In order to avoid
probate, it is essential that you understand what probate is and how an
estate ends up in probate.
In simple terms, probate is the process of, among other
things, determining heirship to your assets upon your death. This is a court
process that may be entirely avoidable, if only you knew how to avoid it.
See also: Probate and
The only time you really need to go through probate is when
your assets are in your individual name with no beneficiary or joint owner. If
it can be determined who is entitled to an asset by locating surviving joint
owners or designated beneficiaries, there is no need for probate. When you
cannot tell from the title to an asset who is to receive it upon your death,
then probate may be needed to make that determination.
There are ways to avoid probate, even in that situation, by
using a small estates affidavit. In Arizona, effective September 13,
2013, this can be done when the cumulative value of your personal property (less
liens and encumbrances) is less than $75,000 and your real estate (less liens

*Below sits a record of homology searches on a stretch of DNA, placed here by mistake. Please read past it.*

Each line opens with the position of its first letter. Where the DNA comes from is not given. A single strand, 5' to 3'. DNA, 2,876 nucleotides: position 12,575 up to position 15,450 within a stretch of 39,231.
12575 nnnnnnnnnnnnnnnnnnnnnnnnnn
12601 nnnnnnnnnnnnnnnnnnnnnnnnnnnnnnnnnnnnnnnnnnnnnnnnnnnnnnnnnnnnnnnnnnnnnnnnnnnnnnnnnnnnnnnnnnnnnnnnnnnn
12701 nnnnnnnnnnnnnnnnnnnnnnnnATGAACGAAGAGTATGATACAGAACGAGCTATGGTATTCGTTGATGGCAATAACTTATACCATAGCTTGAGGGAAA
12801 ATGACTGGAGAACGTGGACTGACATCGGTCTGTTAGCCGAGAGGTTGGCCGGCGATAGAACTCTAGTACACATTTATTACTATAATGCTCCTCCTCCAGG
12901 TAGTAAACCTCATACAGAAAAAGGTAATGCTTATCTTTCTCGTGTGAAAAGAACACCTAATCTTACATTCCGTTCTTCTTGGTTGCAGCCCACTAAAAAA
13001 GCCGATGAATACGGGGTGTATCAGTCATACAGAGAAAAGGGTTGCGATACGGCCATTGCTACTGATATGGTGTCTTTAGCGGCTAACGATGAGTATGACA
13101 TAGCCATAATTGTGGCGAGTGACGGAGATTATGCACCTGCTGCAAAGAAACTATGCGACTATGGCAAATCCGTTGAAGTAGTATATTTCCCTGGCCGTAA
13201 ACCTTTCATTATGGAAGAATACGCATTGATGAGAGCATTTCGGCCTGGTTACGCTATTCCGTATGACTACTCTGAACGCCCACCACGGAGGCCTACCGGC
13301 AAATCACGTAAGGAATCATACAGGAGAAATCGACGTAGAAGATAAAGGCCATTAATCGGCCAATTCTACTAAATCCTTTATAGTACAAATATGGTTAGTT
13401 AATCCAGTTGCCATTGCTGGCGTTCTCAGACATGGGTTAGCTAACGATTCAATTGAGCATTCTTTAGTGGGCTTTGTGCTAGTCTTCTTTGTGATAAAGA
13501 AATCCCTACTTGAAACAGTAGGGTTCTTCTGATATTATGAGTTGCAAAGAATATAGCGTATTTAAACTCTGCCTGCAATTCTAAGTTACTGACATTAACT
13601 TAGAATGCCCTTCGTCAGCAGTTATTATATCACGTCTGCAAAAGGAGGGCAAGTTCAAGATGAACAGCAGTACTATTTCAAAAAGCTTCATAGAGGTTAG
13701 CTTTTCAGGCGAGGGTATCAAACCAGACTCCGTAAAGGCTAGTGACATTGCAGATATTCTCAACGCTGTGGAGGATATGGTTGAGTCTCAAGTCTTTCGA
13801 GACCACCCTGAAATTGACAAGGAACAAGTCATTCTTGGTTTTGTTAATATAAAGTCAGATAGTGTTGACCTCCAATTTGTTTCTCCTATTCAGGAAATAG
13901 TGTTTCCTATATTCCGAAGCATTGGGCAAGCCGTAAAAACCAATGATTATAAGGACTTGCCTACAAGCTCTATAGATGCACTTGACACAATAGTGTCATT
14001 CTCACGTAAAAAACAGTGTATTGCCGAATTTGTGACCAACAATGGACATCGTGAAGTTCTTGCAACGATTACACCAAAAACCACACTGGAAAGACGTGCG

and encumbrances) is valued under $100,000.
Beneficiary designations are commonly found on life
insurance contracts, annuity contracts and retirement plans. But they may also
be found on nearly every type of bank account, investment product or security
investment. Even real estate can have a beneficiary, utilizing a beneficiary
Absent the beneficiary designation or a joint surviving
owner of an account, probate may be the only way to establish who the heirs are
for that asset. How does a court decide who the proper heir should be?
First, the court will consider who you designated as heirs
in your Last Will and Testament. If there is no Will, then the court will refer
to state law to make that determination. Another way to avoid probate is to have
assets titled in the name of a revocable living trust. Since a trust "survives"
your death, it will serve as a testamentary document, much like a will, that
designates who your heirs will be.
One big difference between a will and a trust is that a
trust does not require going through the probate process. A Last Will and
Testament, on the other hand, must pass through probate to become an effective
instrument (unless the small estates procedure is available).
Keep in mind that a Will does not avoid probate. Also
keep in mind that a revocable trust will not prevent that outcome either, unless
you have properly transferred titles to appropriate assets to the name of your